13 August 2021
The FTSE 100 was dragged into the red on Thursday (12 August) after London-listed miners Rio Tinto Limited (RIO) and Evraz plc (EVR) went ex-dividend, causing their shares to nosedive 7.6% and 7.1%, respectively. Once a stock goes “ex-dividend”, it means new investors after then are not entitled to the upcoming dividend. The index ended the day 0.45% lower at 7,187.66.
Sector in focus
Insurers may not be sexy, but they are proving popular with investors after clocking up double-digit profit growth and increasing shareholder payments.
On Thursday (12 August), Aviva announced it would return “at least” £4bn to shareholders by next June through a mixture of dividends and share buybacks. While London-based Aviva’s half-year operating profit came in below estimates, it still registered 17% growth year-on-year. Aviva’s share price ended Wednesday up 3.47% off the back of the announcement.
Just last week FTSE 100 rival Legal & General Group PLC (LGEN) promised to hike its dividend by 5% after clocking up more than £1bn of profit in the first six months of the year.
Investors will be eagerly awaiting the ONS’ July inflation announcement on Wednesday (18 August).
The post-lockdown reopening of the economy has led to a surge in household spending, which has pushed up prices.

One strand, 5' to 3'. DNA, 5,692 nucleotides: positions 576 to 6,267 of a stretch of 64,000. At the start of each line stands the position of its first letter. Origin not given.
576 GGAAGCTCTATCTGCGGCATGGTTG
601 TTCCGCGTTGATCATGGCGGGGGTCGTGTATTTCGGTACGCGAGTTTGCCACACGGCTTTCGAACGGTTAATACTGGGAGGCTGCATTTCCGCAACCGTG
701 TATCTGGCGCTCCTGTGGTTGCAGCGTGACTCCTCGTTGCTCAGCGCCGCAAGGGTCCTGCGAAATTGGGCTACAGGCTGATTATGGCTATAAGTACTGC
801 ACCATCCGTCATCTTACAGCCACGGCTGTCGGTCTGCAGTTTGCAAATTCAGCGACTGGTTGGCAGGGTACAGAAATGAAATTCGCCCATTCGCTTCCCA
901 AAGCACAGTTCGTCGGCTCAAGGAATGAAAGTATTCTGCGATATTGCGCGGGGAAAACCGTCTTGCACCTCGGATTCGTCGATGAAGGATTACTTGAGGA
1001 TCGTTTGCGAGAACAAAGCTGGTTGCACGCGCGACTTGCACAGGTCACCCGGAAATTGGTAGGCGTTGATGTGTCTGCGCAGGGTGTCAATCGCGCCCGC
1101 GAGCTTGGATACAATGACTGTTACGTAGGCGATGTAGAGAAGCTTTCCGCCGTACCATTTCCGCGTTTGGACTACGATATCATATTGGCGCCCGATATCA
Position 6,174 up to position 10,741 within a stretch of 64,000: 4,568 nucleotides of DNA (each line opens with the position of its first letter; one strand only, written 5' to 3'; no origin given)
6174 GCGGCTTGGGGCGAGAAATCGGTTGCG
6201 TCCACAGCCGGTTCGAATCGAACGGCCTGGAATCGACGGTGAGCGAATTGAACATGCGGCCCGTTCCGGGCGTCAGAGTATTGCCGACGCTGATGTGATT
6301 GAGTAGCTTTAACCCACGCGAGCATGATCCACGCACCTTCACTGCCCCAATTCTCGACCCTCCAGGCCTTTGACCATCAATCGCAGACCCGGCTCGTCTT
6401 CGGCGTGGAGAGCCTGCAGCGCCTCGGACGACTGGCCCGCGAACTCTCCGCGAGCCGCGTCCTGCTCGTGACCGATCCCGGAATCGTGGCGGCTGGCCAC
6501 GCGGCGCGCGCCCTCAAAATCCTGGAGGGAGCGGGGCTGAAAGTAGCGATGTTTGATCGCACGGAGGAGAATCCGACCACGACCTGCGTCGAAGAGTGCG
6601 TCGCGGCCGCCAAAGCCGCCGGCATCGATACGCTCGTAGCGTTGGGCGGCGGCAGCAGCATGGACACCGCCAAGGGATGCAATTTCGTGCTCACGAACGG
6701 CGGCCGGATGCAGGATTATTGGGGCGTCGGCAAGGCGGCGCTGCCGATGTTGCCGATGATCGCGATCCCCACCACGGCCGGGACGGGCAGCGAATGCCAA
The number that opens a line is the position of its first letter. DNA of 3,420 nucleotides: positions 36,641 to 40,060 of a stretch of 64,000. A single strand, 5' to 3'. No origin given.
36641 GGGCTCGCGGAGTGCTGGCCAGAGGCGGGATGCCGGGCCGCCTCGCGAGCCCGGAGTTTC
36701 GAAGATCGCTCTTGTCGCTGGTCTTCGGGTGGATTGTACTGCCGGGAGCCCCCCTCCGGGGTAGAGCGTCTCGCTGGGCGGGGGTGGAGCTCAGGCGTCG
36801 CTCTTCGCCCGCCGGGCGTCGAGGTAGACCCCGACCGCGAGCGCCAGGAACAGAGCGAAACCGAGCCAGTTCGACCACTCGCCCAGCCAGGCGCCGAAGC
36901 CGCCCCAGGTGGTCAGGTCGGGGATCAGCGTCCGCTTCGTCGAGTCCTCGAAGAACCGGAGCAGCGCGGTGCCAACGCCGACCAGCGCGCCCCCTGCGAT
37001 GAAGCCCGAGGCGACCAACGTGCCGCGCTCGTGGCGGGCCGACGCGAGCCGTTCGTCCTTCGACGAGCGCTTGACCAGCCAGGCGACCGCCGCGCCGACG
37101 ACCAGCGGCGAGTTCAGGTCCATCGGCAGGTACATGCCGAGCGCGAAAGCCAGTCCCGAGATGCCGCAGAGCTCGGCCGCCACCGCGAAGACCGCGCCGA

The ONS revealed last month that annual price growth leapt from 2.1% in May to 2.5% in June.
Inflation is expected to come in even higher in July and, according to the Bank of England (BoE), could hit 4% by the end of the year. That is well above the BoE’s medium-term target of 2%, which may well increase calls for a rate rise soon.
However, the BoE’s rate-setting Monetary Policy Committee (MPC) voted unanimously to keep rates at 0.1% last week. It is thought they did that for two reasons: firstly, to secure the economic recovery and, secondly, because they think the current bout of inflation will be temporary.
That said, if inflation persists, rates may rise quicker than expected. Inflation is often thought to be the worst enemy of savers and investors, as it erodes the real value of their money.
Typically, smaller companies tend to offer greater growth potential than larger firms, although clearly that’s not always the case. If you want to back some of the UK’s fastest-growing firms, you might want to consider Fidelity UK Smaller Companies W Acc (GB00B7VNMB18) . The fund, which has an ongoing charge of 0.93% and has returned 94% in five years, invests mainly in smaller UK firms such as car dealer Inchcape plc (INCH), flooring supplier Headlam Group plc (HEAD) and car part retailer Halfords Group plc (HFD).
18 August – Persimmon plc’s (PSN) last trading update in July was strong, with the housebuilder boasting of a healthy order book and high demand for new homes. The builder also accelerated its plans for a special dividend. The property market remains healthy, so shareholders will be expecting a similarly positive update when the firm reports its interims on Wednesday (18 August).
19 August – Copper mining giant Antofagasta plc (ANTO) warned three weeks ago that full-year production might come in lower than expected unless there is more rainfall at its Los Pelambres mine. The miner reports its interim results on Thursday (19 August).